This year marks the 100th anniversary of women’s right to vote. The Center for Advocacy, Response and Education and the Women’s Center at the University of Nebraska-Lincoln are hosting an event about the history of women’s suffrage in Nebraska.
The Votes for Women: Nebraska’s Suffrage Story event will highlight an exhibit that outlines women’s suffrage in Nebraska, according to the UNL event page. The exhibit started on Aug. 16 and lasts until May 31, 2021, according to the Nebraska History Museum.
The Votes for Women: Nebraska’s Suffrage Story event is on Thursday, Sept. 24, at the Nebraska History Museum, from 3 to 4 p.m.
The Women’s Center and CARE are walking over with a group to the Nebraska History Museum, and the group will meet at the Nebraska Union Crib at 2:30 p.m., but it is optional, according to the UNL event page.
Melissa Wilkerson, CARE advocate and one of the organizers of the event, said in an email that this exhibit sheds light on the over 60-year struggle of women’s suffrage in Nebraska.
Stephanie Alderson, assistant director of the Women’s Center, said in an email this event is about familiarizing people with the Nebraska History Museum and then using that to learn more about the history of women’s rights in the U.S. Alderson said that she worked on brainstorming and planning for the event.
People can spend time walking through the Votes for Women: Nebraska’s Suffrage Story exhibit, and there will be the option to register to vote, according to Alderson. Wilkerson said the Huskers Vote Coalition student ambassadors will be at the museum to help students check their registration status, and can help them register to vote if necessary.
Wilkerson said the exhibit is about the role Nebraska played in the women’s suffrage movement, and it highlights some of the women who played a key role in this fight for suffrage. Wilkerson said this exhibit also addresses that women of color were still prohibited from exercising their right to vote, even with the passage of the 19th amendment.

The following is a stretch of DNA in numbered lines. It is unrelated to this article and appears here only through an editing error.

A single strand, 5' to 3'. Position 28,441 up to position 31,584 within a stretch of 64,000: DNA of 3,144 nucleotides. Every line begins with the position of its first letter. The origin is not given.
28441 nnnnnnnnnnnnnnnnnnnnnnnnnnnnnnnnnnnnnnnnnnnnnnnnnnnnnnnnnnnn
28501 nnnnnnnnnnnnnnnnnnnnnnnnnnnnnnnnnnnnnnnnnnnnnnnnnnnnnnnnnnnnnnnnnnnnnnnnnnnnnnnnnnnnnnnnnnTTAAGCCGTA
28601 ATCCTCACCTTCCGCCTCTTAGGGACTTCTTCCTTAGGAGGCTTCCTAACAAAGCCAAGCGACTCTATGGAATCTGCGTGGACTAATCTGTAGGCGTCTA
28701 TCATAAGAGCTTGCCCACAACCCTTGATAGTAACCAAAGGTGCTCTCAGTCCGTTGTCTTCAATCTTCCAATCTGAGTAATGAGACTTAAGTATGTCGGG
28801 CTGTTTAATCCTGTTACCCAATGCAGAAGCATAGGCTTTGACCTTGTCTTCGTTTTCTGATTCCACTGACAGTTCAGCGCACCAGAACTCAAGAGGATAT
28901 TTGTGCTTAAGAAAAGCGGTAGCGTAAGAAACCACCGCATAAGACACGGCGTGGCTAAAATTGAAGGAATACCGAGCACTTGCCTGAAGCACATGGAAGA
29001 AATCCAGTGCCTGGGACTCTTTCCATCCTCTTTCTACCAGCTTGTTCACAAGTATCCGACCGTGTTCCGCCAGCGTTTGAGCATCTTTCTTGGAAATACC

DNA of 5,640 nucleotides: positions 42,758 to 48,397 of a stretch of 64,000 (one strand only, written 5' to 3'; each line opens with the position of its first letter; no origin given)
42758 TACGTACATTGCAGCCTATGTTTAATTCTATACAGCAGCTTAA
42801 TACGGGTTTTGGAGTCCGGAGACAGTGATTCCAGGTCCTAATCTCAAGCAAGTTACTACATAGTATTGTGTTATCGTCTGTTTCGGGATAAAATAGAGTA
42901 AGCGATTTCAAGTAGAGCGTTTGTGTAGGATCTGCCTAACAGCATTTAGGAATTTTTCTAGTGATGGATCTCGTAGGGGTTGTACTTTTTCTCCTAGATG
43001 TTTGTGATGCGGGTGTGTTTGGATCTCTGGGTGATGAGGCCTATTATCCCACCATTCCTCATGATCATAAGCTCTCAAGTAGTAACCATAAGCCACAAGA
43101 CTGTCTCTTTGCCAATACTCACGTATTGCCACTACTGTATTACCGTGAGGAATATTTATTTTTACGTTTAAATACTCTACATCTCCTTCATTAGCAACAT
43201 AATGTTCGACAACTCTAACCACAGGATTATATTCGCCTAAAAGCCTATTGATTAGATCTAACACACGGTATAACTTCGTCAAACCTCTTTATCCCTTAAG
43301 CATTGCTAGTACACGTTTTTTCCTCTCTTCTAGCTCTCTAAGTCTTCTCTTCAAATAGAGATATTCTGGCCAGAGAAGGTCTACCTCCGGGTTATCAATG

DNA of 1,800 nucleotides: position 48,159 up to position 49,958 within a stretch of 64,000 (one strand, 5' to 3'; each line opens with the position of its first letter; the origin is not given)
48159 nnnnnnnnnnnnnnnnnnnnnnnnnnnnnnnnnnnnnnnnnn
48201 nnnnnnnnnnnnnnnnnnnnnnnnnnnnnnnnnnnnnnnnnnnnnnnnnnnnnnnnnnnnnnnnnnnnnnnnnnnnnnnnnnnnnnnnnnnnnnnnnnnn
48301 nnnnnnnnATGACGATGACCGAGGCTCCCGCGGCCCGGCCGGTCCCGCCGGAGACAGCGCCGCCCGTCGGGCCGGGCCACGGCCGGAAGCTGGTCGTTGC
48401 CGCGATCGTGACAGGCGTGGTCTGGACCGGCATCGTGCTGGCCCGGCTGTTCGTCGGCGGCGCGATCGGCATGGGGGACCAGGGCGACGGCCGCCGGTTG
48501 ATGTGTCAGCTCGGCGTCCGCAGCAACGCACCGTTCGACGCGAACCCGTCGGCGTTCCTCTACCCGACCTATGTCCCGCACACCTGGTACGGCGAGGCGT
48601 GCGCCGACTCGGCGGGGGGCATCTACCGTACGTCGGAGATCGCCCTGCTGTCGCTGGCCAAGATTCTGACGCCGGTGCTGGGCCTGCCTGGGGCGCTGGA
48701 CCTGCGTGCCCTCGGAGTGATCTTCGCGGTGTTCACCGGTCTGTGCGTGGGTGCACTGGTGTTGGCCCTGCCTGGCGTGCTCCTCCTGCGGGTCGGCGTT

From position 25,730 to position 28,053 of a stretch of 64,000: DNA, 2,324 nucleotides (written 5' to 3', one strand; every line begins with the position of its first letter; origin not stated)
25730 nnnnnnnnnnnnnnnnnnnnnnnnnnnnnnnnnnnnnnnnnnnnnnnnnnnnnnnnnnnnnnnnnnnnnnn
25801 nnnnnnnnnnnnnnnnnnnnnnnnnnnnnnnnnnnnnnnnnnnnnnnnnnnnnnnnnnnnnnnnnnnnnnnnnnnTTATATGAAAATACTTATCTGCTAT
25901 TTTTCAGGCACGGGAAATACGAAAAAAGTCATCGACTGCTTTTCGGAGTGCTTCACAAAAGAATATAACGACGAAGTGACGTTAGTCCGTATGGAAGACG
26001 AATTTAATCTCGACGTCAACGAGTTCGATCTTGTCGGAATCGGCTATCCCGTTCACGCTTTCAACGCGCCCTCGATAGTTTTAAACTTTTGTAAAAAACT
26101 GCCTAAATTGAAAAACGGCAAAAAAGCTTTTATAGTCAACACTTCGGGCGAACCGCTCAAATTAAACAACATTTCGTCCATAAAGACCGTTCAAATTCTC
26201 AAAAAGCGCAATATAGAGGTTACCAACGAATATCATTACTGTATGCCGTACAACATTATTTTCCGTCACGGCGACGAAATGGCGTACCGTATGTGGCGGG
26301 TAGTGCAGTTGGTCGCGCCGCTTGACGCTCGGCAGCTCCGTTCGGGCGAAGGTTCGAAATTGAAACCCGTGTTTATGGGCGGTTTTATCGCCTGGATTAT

“It’s important to acknowledge how far we as women have come, but also to acknowledge that it isn’t the 100th anniversary for ALL women to vote and the exhibit acknowledges that and delves into that,” Alderson said. “I think that fact is often lost in all of the celebration and I’m glad there is information on that available in the exhibit.”
The Women’s Center was involved with advertising, planning and attendance for the event, according to Alderson. Ashton Koch, junior political science and global studies major, helped advertise the event on social media.
Koch said in an email that civic engagement is important and the event is a good opportunity to remind people of that, as well as to provide a convenient way for people to register to vote.
“Women’s suffrage was a hard-fought battle in history and I think that a lot of people look at the 100th anniversary of the 19th amendment as both a celebration of rights that many women now have, but also to remind us of all of the work we still have to do,” Koch said.
COVID-19 safety guidelines, like wearing face masks and social distancing, will be utilized at the event, according to Alderson. Wilkerson said the museum is large enough for everyone to space out and maintain social distancing.
“Having the 100 year anniversary of the ratification of the 19th amendment coincide with a major election year gives us all a chance to reflect on our responsibility to vote,” Wilkerson said. “This exhibit provides an opportunity to gain a better understanding of the history and struggle for women to gain the right to vote. The 100-year milestone gives us an occasion to honor those that fought to give us that right.”